Tuesday, September 9, 2008

Memory Lane, 1964

Standing room downstairs in the old Met ran around the sides of the auditorium divided into "holding pens". This circle of enthusiastic, knowledgeable opera buffs, could often guide the seated members of the audience. The standees were the first to cheer, really cheer and if they got going the seated audience members followed. I was still in school and was trying to learn everything about opera. Some weeks I stood through six performances. It was the greatest opera lesson in the world.
You had to line up on Broadway and wait for ticket sales to start. Once the doors opened it was a mad dash to whatever standing spot you wanted. Spots were not assigned. I loved standing in the section closest to the stage, because it was possible to watch the Maestri as well as the stage action. If the performance was "ordinary" there were not many standees. If it was a "hot" performance standing room sold out fast. I didn't know the difference between ordinary or hot. I wanted to witness everything.

March 14, 1964, BOHEME. I didn't know what was going on until I was in it. On this night Renata Tebaldi was the Mimi, her first performance at the Met after a year's. I had not paid attention to the cast. I wanted to hear BOHEME. The first difference was the pack of people. The standing room sections could hold maybe 30 people. Suddenly there had to have been 100 people scrunched into the space. The house staff noticed the scrunch and ordered the ushers to check ticket stubs. "Show me your ticket". And you showed the usher your ticket. When the usher moved on, the ticket stubs got passed behind backs to anyone needing a stub. This was taking on a whole new level of entertainment and the opera hadn't even begun. Seated on the floor in my section in the midst of the crush was a little old lady. I was told that she was a devout Tebaldi fan. She looked to be at least 90 yrs. old. The usher spotted her down on the floor. "Show me your ticket". She smiled. The usher waited. No ticket. What now? The little lady said to the usher, "I'll pray for you." The usher thought for a moment and answered, "I'll pray for you too", and moved on. It was that kind of evening. I have no idea where all the people came from, from cracks in the walls???? It was a glorious evening. Tebaldi made her entrance and was greeted with thunderous welcome. It's a long time from 1964 to 2008 and I'll never forget that evening,- the performance, the audience, the total love.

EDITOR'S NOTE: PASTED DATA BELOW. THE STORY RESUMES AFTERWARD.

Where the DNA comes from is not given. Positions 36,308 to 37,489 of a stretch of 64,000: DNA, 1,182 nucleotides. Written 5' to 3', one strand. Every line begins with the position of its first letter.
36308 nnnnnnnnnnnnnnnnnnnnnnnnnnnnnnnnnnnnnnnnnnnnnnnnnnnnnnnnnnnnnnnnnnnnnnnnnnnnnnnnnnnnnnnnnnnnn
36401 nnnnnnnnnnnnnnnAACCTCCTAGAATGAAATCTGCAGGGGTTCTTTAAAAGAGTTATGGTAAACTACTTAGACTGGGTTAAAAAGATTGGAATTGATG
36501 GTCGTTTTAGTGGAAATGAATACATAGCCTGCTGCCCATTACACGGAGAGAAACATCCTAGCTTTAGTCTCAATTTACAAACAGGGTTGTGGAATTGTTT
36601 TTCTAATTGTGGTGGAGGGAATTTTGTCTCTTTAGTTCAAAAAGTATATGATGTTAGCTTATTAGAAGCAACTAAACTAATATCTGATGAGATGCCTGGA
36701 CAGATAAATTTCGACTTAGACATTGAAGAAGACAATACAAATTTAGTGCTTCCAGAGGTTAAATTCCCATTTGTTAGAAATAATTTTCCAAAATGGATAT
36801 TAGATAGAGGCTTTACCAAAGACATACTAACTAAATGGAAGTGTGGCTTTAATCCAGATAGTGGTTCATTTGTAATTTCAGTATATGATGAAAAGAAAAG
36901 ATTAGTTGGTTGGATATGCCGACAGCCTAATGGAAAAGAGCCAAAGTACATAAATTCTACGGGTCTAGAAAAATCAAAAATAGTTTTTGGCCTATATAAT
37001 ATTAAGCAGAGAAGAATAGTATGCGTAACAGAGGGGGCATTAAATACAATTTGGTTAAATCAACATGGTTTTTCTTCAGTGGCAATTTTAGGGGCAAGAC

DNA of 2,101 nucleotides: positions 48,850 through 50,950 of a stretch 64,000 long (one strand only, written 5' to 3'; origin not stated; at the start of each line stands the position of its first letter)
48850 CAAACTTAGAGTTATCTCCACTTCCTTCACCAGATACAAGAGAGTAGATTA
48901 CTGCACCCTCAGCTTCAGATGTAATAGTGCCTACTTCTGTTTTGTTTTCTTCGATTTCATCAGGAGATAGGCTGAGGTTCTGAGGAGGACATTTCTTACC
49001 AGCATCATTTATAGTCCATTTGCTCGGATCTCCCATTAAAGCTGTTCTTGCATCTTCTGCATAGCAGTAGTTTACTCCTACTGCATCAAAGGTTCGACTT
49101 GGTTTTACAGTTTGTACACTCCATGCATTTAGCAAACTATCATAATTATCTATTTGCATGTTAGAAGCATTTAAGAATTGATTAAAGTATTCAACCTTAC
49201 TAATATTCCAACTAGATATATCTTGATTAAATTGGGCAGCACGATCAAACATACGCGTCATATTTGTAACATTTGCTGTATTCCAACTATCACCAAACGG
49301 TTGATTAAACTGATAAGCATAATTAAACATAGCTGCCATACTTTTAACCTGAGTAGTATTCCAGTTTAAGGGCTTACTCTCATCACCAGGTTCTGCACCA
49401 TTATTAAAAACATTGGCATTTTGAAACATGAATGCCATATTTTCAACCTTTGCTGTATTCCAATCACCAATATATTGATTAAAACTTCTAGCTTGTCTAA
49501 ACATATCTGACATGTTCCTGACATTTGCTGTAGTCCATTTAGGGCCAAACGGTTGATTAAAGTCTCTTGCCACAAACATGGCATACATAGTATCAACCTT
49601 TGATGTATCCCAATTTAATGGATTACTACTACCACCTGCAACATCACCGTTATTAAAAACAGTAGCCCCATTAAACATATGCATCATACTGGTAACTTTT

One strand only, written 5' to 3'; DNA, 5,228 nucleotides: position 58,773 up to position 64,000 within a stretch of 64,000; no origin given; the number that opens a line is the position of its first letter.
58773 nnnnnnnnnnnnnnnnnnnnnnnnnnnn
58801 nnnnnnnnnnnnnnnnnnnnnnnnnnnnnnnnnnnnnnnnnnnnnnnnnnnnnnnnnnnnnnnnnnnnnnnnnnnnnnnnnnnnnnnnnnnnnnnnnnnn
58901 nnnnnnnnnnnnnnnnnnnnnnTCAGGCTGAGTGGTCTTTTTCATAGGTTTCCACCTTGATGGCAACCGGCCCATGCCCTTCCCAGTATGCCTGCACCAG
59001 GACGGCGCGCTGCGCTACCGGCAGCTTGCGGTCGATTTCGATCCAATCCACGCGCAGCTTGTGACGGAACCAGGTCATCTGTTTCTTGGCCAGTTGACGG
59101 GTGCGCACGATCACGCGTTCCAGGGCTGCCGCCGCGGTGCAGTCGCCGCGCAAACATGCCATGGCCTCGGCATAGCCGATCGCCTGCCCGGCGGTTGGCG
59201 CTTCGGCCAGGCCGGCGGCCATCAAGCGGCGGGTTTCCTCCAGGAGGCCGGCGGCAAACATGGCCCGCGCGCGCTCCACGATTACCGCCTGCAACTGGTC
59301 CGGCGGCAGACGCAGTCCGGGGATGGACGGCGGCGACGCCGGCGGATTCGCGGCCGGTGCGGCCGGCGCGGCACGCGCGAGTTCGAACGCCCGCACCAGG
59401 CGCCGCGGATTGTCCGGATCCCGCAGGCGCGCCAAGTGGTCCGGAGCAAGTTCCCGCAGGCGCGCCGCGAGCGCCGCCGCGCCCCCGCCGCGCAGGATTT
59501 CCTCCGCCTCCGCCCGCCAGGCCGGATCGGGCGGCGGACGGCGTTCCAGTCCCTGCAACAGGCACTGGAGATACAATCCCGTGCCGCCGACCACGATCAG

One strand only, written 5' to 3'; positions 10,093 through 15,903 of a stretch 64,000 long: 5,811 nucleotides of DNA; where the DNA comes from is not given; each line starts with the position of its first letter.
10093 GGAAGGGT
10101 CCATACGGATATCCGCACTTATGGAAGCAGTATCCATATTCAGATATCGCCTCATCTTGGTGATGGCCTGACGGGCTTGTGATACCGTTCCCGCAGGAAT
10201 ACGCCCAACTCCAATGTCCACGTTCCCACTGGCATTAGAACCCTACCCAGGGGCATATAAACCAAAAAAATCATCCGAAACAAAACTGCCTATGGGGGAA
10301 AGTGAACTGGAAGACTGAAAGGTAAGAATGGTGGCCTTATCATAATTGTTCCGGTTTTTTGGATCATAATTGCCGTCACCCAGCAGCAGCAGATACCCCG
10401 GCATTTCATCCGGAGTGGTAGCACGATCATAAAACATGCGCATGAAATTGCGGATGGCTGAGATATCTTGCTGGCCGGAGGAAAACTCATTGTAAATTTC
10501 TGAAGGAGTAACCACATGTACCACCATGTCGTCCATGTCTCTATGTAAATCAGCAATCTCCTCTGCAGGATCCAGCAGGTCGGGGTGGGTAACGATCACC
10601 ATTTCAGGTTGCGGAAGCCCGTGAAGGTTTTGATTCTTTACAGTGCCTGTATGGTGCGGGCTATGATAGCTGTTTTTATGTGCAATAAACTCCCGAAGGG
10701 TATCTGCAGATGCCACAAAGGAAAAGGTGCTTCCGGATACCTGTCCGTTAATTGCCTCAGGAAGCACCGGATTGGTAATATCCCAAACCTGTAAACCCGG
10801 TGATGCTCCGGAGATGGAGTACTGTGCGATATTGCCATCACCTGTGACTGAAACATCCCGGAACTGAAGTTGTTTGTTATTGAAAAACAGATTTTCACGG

1 comment:

Judith said...

And WHAT a memory!! The way you write makes me feel like I was there!!